Review for Babylon

Babylon  Daisy Anne Gree *****

A caveat before I start: I’ve only read twenty pages of this book…but the whole book is only seventy pages total so I don’t think it’s a huge problem. And like they say, you can tell from the first page if you’re in the hands of an amateur or a master, so…

The first ten pages go pretty fast. The main guy, Daniel, is in San Francisco and he’s having problems. Not regular problems, but mental health problems. He’s schizophrenic and doesn’t know what 4:30 is anymore and everything around him is starting to get louder and the only way he can see out of it is suicide. So he gets in the bathtub, slits his wrists and fails. Next up, hospital for a paragraph then off to the titular Babylon [his hometown] in Texas.

I’m not sure what he’s trying to achieve by going back there, but the author establishes pretty quickly that it’s not gonna involve much human interaction. Babylon is in the desert, a nowhere place without any kind of centre, only gas stations and rogue houses. Or more like shacks…I don’t know if a place where someone hangs a dead chicken on the door deserves to be called a house.

It’s not like he doesn’t meet anyone, he does, but they are all a little odd. Not quirky, like in those indie romances, but odd as in these people actually seem real. And the oddest of all is Daniel himself. It’s a clichéd comparison, but he is in the same skin as Camus’ outsider, or Flan O Connor’s Hazel Motes, a man who is detached, an actor stuck in a performance he doesn’t want any part in. Only it’s more painful than that, as Daniel seems more aware of his predicament than either of them, and you really get the sense that this is not a worldview of his, but something weighing down on him. Something he can’t get rid of. Poor bastard.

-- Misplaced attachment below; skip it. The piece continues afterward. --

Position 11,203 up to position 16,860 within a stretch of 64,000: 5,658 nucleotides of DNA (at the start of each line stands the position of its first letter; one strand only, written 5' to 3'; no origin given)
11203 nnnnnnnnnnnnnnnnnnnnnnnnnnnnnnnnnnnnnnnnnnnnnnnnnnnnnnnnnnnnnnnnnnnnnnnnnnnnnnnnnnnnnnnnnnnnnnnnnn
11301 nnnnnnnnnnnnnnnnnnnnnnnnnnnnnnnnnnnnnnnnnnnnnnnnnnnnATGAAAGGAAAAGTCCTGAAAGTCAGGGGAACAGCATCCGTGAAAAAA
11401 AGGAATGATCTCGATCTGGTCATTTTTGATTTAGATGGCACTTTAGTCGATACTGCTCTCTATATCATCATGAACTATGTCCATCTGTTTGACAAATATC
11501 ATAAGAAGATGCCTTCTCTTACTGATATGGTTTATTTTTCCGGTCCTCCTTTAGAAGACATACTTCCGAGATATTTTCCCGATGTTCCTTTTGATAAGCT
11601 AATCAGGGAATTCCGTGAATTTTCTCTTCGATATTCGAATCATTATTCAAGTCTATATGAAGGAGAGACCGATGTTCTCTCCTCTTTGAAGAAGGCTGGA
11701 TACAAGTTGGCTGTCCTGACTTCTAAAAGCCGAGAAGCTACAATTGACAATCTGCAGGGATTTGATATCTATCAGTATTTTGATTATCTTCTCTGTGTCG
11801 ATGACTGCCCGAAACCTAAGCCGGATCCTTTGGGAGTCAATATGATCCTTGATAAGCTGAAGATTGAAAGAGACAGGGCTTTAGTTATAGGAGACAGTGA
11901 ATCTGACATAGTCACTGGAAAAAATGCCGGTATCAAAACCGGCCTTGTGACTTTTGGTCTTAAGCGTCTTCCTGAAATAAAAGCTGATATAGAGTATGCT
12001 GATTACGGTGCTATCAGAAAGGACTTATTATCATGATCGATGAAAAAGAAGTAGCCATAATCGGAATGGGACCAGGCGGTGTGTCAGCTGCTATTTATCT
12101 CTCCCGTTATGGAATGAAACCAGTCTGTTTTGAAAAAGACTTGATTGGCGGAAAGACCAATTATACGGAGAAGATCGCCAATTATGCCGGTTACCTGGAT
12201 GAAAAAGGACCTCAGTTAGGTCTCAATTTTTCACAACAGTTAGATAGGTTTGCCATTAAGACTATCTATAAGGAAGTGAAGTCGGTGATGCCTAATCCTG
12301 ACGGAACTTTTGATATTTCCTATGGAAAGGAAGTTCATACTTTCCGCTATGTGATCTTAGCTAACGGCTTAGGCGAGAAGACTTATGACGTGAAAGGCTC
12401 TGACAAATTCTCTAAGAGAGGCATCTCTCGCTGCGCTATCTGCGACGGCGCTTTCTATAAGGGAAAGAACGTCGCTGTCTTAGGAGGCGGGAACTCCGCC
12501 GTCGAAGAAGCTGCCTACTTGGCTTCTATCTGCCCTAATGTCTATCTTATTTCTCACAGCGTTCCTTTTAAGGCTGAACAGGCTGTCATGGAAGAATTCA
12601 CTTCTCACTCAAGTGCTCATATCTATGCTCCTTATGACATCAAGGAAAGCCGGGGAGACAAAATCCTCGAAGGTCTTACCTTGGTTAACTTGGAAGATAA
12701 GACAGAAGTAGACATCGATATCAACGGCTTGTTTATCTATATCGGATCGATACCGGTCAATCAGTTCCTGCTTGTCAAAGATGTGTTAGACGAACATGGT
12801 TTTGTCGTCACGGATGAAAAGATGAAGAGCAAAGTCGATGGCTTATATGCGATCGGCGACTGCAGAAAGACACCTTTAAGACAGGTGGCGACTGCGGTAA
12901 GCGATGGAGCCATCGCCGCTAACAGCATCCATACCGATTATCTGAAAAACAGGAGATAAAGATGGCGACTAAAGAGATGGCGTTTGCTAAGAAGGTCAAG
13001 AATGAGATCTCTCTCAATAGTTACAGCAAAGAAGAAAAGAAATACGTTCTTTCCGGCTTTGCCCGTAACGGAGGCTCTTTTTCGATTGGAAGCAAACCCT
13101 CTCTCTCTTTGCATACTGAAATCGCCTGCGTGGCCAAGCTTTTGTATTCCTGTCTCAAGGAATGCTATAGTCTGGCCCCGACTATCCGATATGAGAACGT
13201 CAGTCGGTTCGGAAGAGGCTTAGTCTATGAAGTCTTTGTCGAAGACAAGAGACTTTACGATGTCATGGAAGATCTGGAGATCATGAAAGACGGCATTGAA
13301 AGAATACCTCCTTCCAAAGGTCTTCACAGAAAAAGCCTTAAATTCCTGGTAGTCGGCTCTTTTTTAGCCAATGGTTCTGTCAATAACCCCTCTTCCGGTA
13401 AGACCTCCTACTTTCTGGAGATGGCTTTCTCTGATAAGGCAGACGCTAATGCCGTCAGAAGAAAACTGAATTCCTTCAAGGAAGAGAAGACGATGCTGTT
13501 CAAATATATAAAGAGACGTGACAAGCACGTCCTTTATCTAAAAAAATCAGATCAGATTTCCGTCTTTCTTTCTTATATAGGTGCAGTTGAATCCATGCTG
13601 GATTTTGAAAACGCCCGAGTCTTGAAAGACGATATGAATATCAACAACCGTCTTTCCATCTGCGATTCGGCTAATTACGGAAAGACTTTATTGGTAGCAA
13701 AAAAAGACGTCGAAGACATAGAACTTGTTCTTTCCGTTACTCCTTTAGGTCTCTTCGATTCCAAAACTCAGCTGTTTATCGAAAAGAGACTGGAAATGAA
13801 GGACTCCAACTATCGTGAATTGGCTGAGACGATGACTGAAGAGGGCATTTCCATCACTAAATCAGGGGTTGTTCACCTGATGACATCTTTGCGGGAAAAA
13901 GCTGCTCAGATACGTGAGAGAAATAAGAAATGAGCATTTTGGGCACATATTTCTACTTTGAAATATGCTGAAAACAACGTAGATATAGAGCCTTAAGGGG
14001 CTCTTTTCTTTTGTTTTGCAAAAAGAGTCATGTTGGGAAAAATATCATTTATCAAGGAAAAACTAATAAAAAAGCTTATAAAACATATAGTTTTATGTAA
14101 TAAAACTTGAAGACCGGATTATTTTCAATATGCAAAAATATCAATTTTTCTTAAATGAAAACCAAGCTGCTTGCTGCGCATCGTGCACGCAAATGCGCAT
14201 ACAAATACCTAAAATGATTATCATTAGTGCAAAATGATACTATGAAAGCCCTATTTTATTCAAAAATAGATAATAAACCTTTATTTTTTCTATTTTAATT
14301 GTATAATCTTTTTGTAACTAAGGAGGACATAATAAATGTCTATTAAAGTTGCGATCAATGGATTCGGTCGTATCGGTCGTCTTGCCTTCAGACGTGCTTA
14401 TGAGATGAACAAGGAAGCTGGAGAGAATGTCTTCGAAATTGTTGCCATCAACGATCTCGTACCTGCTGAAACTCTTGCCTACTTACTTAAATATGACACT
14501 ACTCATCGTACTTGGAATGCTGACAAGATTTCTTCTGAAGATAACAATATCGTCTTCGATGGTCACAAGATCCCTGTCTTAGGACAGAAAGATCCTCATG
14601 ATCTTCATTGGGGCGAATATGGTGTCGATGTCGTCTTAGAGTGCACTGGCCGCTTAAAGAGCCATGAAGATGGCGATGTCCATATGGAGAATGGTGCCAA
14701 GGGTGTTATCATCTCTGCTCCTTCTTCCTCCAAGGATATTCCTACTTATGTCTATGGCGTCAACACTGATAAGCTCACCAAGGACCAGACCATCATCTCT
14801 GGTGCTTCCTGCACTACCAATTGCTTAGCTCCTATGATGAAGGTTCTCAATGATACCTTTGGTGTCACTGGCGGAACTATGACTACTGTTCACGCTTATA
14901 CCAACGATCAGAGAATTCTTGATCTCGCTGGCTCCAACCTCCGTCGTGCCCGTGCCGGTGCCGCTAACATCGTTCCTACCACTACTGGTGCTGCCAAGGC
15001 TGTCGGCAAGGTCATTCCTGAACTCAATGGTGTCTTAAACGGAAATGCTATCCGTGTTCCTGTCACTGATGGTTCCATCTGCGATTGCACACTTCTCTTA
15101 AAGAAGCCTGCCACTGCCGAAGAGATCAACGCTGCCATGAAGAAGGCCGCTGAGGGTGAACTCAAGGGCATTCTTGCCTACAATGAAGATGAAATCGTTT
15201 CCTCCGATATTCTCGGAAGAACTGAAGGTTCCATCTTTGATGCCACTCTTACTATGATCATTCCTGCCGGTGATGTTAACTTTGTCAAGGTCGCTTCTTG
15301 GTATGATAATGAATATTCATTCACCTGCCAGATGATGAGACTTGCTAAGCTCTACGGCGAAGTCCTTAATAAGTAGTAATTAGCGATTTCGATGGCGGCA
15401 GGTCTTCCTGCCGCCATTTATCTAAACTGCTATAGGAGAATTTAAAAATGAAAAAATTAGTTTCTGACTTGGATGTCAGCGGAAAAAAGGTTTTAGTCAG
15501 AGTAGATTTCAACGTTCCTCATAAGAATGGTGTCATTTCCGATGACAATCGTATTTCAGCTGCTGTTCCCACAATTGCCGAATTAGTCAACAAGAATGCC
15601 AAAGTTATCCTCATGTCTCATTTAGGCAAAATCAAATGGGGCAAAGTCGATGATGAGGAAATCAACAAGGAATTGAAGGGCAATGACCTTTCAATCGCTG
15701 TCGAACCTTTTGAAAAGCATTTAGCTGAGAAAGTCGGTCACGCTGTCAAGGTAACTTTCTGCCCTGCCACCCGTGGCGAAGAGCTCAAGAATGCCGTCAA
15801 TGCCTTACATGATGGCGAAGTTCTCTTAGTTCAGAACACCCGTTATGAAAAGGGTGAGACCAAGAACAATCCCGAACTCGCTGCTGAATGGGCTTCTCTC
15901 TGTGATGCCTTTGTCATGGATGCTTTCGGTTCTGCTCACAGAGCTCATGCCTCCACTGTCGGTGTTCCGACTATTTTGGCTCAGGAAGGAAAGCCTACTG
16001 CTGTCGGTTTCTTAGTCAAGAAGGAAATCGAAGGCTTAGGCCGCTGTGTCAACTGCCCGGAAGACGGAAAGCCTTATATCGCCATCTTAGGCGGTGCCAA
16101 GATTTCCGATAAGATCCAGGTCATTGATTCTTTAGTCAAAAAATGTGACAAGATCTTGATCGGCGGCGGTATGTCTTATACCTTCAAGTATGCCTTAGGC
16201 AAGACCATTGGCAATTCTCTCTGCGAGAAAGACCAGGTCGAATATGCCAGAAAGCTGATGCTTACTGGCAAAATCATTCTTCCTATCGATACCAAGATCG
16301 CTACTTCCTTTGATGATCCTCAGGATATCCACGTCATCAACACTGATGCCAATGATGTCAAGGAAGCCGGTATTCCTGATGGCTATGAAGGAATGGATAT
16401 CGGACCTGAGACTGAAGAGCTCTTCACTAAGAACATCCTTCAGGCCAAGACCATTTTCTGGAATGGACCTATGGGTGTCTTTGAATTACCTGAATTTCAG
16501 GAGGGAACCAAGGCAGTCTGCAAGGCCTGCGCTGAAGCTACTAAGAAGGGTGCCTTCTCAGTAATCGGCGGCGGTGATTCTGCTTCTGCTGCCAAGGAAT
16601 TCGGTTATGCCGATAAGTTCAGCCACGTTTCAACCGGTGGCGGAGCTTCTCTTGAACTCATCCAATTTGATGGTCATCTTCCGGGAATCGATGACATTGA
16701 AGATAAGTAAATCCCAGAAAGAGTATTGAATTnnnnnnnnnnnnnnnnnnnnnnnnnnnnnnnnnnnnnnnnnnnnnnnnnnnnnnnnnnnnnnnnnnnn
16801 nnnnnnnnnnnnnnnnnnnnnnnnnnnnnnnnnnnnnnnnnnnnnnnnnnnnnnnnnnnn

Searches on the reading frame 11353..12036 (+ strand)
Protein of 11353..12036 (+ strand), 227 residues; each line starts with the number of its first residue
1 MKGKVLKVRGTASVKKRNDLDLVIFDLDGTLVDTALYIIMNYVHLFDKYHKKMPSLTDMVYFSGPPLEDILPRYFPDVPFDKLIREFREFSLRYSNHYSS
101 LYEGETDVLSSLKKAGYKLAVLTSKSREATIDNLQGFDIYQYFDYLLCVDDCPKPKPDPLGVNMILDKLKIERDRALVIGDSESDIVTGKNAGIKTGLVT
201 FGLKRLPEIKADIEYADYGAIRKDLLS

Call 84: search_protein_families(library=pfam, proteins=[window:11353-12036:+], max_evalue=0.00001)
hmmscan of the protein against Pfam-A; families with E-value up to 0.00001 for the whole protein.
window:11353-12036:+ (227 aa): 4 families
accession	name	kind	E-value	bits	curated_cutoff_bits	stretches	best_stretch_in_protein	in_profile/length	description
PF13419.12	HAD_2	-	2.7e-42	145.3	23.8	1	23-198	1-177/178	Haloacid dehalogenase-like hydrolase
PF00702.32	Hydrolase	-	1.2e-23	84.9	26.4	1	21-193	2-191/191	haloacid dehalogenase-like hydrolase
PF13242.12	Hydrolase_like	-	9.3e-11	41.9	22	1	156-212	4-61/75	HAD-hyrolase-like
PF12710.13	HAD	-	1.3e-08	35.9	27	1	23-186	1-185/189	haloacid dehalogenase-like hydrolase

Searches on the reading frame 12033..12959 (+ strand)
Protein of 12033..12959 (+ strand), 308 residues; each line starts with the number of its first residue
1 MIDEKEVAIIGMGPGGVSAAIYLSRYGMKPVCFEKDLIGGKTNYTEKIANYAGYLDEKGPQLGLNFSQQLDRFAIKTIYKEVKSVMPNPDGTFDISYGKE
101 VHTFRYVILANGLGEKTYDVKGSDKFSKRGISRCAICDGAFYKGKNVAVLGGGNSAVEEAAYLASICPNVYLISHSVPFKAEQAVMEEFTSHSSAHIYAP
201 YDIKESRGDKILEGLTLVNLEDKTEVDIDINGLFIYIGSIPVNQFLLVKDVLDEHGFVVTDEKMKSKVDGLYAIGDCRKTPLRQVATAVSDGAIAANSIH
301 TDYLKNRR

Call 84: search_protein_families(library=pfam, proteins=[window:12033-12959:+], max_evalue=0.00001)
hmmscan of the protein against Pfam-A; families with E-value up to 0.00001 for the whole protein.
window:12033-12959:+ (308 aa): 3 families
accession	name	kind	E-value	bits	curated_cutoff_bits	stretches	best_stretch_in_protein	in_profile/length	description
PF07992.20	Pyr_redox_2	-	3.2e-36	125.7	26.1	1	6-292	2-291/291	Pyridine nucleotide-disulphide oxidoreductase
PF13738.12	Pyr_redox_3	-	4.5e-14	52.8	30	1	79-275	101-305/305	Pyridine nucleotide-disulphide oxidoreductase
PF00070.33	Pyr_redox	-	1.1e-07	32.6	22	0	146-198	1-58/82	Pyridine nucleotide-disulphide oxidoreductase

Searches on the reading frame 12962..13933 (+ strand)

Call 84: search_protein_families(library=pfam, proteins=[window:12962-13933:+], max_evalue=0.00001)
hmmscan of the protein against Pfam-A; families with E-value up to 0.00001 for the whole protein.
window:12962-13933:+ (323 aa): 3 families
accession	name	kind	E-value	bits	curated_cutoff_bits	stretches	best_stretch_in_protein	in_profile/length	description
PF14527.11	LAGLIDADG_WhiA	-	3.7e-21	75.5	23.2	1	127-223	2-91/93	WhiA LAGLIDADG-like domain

Ok, so a comparison to ‘Wise Blood’ or Camus is asking for trouble, but you’ve gotta compare it to something. And the writing is very honest in this. It doesn’t seem to have an agenda…you know, this is the way the youth of the world are going or mental health is becoming normal and normal is insane…there’s no philosophy behind the character, just the depiction of a struggle. At least that’s what I got from the first twenty pages. Perhaps it tries to resolve the struggle later or build a theory out of it, I don’t know, but even if it does, it’s still an incredibly honest book.

The best lines I found that might give you a hint how good this is…and try to imagine them being said by someone completely devoid of attachment… ‘I knew he was a crackhead because he was smoking crack.’ Or ‘Who the fuck is this guy and what the fuck is 4:30?’ said by Daniel after he is woken up by his roommate late in the afternoon. A very, very good book.

  1. This review is fucking incredible!


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